In our continuing series to preview some of the little indies (or what some people would call “real independent films”) that will be playing at the 2009 SXSW Film Festival, I give you the trailer for mumblecore producer (Mutual Appreciation, Nights and Weekends) Dia Sokol‘s feature directorial debut Sorry, Thanks.
As someone who lives in San Francisco, it’s always great to see some low budget films coming out of the bay area. Last year SXSW brought us Medicine For Melancholy, a “love story of bikes and one-night stands told through two African-American twenty-somethings dealing with the conundrum of being a minority in a rapidly gentrifying San Francisco.” Sorry, Thanks is also a relationship film but with a mumblecore ensemble comedy slant. Read more and watch the trailer after the jump.
[flv:http://bitcast-a.bitgravity.com/slashfilm/trailers/sorrythankstrailer.flv 470 270]
Here is the official plot synopsis:
“IT’S ALL FUN AND GAMES UNTIL SOMEONE GETS THEIR HEART POKED OUT. Reeling from a brutal break-up, Kira sleeps with Max, a charming but disheveled wreck already committed to long-term girlfriend, Sara. This first (un)happy accident quickly grows to full-scale disaster when Max (no emotional sophisticate) becomes obsessed—mostly with Kira, but vaguely with his curious lack of conscience. Meanwhile Kira, fighting to win a job she hates and running in aimless romantic loops, faces the precarious double challenge of choosing a next step and choosing wisely … but it’s hard luck leading with your heart, when your heart is an utter emotional idiot.”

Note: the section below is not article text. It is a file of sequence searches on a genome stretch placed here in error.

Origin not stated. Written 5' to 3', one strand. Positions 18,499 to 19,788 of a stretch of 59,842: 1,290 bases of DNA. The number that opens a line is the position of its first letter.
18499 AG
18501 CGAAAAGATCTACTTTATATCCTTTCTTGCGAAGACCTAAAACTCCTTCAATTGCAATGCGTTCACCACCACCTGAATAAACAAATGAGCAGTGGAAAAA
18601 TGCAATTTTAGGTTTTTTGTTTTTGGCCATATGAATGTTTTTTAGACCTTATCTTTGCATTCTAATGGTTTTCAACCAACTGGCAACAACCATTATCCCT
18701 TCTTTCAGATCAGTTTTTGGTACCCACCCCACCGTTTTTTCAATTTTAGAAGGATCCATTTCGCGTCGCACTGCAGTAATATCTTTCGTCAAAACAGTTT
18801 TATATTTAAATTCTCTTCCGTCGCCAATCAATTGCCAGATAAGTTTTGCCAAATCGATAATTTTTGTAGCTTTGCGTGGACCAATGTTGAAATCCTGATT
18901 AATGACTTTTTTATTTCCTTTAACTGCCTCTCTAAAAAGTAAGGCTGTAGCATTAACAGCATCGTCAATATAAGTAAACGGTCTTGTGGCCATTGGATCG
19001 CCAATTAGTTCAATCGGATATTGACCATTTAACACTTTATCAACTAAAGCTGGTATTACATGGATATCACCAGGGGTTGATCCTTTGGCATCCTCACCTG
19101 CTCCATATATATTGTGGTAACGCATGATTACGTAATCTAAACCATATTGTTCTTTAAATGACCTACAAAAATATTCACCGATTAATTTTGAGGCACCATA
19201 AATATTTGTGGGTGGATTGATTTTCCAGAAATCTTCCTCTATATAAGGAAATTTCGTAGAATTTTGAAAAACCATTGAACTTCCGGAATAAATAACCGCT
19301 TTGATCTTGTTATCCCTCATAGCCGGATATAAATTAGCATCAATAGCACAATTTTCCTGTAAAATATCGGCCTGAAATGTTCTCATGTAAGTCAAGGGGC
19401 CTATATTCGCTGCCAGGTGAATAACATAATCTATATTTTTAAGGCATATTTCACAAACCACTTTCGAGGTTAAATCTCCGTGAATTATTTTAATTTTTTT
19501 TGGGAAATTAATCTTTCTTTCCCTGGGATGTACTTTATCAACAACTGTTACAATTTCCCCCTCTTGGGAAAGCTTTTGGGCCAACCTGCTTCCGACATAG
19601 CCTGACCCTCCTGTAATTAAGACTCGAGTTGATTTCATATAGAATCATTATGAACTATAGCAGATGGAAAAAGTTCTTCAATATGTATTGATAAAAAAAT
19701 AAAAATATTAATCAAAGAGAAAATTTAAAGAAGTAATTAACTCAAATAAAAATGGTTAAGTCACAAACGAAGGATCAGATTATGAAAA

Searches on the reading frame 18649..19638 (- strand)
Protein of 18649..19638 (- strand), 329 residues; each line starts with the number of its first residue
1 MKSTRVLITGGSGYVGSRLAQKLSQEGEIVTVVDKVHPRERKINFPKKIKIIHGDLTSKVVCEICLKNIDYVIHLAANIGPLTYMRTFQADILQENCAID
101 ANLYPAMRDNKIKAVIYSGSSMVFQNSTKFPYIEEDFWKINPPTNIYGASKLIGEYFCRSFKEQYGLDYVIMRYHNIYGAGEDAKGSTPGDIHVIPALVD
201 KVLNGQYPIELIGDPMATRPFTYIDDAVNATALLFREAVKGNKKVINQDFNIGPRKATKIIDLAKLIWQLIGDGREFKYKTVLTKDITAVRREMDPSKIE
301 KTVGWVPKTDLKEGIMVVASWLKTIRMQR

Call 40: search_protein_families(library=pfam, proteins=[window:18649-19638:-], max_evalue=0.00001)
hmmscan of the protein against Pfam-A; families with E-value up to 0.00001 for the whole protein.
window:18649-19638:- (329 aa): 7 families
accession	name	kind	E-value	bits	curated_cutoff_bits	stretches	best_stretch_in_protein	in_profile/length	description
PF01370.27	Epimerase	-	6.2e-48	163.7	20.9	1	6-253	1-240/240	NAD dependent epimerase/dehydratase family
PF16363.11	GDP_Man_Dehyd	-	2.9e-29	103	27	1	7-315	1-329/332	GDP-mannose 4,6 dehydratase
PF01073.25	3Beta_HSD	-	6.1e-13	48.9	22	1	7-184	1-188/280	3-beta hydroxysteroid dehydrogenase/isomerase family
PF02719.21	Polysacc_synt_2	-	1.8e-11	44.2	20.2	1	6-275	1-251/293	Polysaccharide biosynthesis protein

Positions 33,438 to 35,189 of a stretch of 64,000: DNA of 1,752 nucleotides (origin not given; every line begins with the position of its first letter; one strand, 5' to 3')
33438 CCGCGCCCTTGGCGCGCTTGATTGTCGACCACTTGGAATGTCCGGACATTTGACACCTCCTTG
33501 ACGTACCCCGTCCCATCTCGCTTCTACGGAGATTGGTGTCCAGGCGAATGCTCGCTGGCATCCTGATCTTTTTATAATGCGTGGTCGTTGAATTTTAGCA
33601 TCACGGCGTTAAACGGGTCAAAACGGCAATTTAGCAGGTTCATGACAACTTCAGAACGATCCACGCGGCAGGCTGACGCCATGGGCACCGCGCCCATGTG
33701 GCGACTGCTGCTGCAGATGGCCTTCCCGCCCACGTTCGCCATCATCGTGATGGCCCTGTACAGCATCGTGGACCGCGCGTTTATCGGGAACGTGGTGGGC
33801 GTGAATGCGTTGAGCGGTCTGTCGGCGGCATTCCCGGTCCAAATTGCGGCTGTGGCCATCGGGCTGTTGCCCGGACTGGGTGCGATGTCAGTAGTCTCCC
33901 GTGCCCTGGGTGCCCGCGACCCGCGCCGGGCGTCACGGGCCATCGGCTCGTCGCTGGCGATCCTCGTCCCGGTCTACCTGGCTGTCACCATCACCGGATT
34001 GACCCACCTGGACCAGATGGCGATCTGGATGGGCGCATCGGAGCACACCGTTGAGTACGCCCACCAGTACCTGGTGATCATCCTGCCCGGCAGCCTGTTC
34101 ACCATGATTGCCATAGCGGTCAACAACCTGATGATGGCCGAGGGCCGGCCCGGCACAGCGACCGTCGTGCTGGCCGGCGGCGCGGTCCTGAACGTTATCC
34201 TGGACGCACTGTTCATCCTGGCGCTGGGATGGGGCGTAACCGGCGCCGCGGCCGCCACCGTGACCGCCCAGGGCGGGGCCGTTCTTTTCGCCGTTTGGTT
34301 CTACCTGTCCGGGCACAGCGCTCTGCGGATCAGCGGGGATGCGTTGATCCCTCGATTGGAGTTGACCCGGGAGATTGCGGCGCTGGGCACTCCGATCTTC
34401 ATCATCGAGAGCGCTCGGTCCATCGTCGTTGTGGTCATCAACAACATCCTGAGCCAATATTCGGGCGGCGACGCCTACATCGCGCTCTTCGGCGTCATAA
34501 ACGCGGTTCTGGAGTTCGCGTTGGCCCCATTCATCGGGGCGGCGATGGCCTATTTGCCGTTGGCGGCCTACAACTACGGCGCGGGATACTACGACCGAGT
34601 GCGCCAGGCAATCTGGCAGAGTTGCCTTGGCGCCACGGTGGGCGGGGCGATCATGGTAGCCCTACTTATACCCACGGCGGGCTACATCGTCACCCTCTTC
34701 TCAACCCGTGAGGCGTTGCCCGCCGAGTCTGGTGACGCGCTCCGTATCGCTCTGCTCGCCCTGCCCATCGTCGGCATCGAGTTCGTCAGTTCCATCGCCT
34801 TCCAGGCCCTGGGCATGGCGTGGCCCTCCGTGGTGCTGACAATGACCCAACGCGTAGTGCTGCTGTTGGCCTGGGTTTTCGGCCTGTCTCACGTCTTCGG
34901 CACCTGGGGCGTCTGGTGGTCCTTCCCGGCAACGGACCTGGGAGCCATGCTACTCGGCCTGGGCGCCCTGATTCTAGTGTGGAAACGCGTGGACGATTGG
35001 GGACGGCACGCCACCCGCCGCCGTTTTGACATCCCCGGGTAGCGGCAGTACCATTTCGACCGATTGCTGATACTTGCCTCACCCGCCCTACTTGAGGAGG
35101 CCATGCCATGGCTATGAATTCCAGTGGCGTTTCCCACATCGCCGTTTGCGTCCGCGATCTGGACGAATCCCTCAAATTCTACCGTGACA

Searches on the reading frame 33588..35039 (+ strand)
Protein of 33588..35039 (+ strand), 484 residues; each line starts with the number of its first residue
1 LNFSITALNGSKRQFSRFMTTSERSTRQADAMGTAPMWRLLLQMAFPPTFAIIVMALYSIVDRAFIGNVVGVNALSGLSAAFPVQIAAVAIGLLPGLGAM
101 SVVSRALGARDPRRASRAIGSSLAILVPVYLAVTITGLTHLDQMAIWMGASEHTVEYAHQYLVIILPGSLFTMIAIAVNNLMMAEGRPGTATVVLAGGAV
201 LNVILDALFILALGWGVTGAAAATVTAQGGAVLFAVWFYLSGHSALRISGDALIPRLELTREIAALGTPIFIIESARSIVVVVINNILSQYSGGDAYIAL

“SORRY, THANKS is an indie ensemble comedy that charts a confused and fleeting anti-romance between two people fundamentally lost to themselves and absolutely wrong for each other. Starring Wiley Wiggins (“Dazed and Confused,” “Waking Life”), newcomer Kenya Miles, Andrew Bujalski (“Funny Ha Ha,” “Mutual Appreciation”), and newcomer Ia Hernandez.”
Shot entirely on location in San Francisco’s vivid Mission District in the fall of 2007, the film is built on idiosyncratic performances from 30 mostly non-professional actors (and 2 cats, plus an alternate), cast locally in San Francisco (with the exception of Wiley Wiggins and Andrew Bujalski, who play best buddies in a tug-of-war friendship on the frontlines of Max’s emotional shortcomings). Seems like the film could use some serious sound correction, but it still looks interesting.